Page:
Here we are again in post-foliage season, my vocational equivalent of “change of life.” We’ve suddenly gone from mega-business to business doldrums, brilliant-colored leaves to a stark gray treeline, and an abundant harvest to barren fields. Thankfully, though, there’s a balance to finances, nature and this old guy’s psyche; a couple of days ago I got a letter from a Massachusetts lady that really made me happy.
It was a thick envelope with a return address from Lowell, Mass. The word “Personal” was prominent on the lower left corner of the front. Still in my dark mood, there was something ominous about it.
“OK, what kind of boom is being lowered this time?” I thought as I sliced the envelope open. Right at the top in bold print were the words “Your story is also my story.”
I nudged a bit closer toward the dark side.
“So that’s it. She’s saying I’m guilty of plagiarism?” But when I read further, my world lit up.
The woman, Patricia O’Brien, had grandparents who lived at 4 Witt Place — a stone’s throw from the Vermont Statehouse. Patricia said she summered in Vermont. “Every summer, the day school was out my parents would put my sister Maurine and me on the noontime train (from Lowell where they lived) and 6 hours later we were met at the Montpelier depot by Nana and Papa.”
She went on to say that her grandparents had a camp at Keeler Bay in South Hero and the day after the young sisters’ arrival in Montpelier, they’d head northwest to South Hero. An integral part of their ritual was stopping at Toy Town Cabins just outside Montpelier to see a replica of the Vermont Statehouse.
Allow me to backtrack to a column I wrote in January 2010 titled “The little Statehouse that could.” In it I told about the Statehouse replica that was built back in 1929 to celebrate the opening of the Champlain Bridge and stayed at Toy Town until the early 1960s. It now resides here at Morse Farm. Before it arrived in 2008, pieces of it had been found in back of a Burlington area warehouse, almost fully rotted out. Through the efforts of Montpelier’s Historical Society and Kiwanis Club, it was obtained, restored and, after much debate, relocated here under a shelter at Morse Farm.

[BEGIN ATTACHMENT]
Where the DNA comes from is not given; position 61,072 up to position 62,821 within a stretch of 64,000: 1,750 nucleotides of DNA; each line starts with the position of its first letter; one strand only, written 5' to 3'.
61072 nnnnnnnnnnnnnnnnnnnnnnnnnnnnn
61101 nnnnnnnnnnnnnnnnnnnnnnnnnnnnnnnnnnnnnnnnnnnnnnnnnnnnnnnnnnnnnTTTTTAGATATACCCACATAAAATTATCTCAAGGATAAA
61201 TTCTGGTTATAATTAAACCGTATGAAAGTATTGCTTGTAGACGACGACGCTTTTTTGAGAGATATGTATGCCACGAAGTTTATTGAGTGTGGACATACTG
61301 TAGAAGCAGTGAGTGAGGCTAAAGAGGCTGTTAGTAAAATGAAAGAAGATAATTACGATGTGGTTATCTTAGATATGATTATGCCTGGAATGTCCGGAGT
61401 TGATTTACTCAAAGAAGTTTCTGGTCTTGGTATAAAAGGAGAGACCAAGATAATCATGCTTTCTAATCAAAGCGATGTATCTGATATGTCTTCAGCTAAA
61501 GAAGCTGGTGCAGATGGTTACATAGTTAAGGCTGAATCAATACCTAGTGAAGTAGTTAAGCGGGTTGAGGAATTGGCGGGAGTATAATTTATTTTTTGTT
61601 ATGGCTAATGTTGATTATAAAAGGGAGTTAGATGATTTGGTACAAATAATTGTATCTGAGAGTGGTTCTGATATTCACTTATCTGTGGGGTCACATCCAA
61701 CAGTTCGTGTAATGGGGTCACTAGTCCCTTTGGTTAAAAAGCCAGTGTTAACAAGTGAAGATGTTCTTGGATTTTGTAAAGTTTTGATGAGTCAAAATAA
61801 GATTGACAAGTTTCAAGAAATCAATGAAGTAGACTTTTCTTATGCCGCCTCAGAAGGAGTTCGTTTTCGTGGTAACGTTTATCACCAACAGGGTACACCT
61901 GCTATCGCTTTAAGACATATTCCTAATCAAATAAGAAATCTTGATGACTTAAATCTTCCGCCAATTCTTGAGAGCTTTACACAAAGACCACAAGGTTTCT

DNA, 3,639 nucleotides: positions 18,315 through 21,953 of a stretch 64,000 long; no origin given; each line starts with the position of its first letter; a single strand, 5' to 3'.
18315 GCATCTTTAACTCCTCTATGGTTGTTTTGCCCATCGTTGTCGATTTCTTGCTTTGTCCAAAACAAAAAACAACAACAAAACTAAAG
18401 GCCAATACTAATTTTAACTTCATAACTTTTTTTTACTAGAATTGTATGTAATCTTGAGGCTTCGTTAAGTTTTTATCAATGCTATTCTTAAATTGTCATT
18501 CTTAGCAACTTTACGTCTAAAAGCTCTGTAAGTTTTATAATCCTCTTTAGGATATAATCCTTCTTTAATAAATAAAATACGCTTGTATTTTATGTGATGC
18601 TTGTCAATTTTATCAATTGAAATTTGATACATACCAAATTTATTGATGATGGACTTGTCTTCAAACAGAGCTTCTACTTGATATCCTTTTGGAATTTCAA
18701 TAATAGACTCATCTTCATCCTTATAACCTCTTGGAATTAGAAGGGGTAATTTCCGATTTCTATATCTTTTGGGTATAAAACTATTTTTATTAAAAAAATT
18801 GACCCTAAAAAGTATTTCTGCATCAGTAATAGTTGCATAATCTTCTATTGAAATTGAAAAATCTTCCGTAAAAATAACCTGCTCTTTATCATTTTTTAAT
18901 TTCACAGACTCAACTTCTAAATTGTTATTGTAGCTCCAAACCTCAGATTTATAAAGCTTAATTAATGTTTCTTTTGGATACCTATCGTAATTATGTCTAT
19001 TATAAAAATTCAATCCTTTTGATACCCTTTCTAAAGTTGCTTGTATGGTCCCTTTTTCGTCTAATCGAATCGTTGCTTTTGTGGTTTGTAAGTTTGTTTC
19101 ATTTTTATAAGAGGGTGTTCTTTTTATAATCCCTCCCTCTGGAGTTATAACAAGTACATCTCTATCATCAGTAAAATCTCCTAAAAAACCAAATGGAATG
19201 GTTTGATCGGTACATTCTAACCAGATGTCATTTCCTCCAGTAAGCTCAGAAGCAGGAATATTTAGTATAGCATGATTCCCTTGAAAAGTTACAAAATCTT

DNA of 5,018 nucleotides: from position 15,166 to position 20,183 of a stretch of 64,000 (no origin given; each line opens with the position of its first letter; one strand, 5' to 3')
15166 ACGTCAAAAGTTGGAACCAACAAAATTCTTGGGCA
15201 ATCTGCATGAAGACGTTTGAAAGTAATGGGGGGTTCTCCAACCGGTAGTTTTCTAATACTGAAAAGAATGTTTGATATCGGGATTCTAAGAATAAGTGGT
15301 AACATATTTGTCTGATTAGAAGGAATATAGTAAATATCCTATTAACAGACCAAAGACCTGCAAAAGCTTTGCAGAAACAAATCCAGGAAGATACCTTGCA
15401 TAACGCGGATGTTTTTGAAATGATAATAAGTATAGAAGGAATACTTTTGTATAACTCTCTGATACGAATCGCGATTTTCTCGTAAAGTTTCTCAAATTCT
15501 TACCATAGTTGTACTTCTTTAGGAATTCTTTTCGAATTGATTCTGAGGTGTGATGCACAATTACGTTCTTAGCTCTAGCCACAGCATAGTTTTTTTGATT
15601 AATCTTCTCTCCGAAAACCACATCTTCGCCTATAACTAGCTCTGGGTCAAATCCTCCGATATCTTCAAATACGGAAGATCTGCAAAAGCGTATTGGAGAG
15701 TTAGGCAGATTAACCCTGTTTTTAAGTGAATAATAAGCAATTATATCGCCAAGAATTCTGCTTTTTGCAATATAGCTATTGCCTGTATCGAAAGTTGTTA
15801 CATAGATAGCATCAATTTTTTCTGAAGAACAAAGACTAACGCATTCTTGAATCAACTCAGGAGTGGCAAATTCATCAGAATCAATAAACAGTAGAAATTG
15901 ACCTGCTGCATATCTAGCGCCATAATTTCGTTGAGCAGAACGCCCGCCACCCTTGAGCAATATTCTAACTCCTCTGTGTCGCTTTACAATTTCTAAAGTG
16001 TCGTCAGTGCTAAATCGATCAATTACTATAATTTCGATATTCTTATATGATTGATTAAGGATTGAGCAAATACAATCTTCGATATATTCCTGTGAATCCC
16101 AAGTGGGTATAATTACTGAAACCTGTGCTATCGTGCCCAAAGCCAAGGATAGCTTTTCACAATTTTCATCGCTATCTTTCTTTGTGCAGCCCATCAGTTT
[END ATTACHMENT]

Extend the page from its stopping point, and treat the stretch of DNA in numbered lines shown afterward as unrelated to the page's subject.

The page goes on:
Toy Town Cabins were on Route 2, the main thoroughfare to Burlington at the time, so all folks of my vintage remember the little Statehouse. Thousands, like Patricia and Maurine, stopped to play around it and have their pictures taken, but all of a sudden it went away. Patricia said she continued coming to Vermont over the years with her husband, children and grandchildren “to share and relive these fond memories,” but her precious focus — the little Statehouse — was gone. That is until one more trip in May 2009.
On that trip, she stopped at the visitors bureau near Berlin Corners along with a picture of her sister and her sitting on the little Statehouse. She was told of its resurrection and where to find it. She described her reunion.
“As we got closer, my heart started to beat harder and as we rounded a curve in the road, there it was, My Little State House” — her numerous mentions of the structure were all in the possessive, capitalized and in bold print: My Little State House. “... I could not contain myself as tears flowed,” she continued. “(N)ot only because I had found it, but saddened by the fact that my sister, Maurine, who had passed away in 1988 at age 54, could not be with me to share the excitement that I was feeling.”
With her wonderful letter, she enclosed “then and now” pictures, along with a copy of my story “The little Statehouse that could,” which had appeared in the June 2013 Route 2 Tourist, Dining and Lodging Guide. She had picked up the guide on her most recent trip to Vermont.
So that’s how “my story is also her story.” We both shared a common memory from our youth and had found a way to relive that memory.
As I said, her letter made me happy at an otherwise dreary time of year. Thanks so much, Patricia O’Brien. Now I’m ready for the next season!
Burr Morse lives in East Montpelier.
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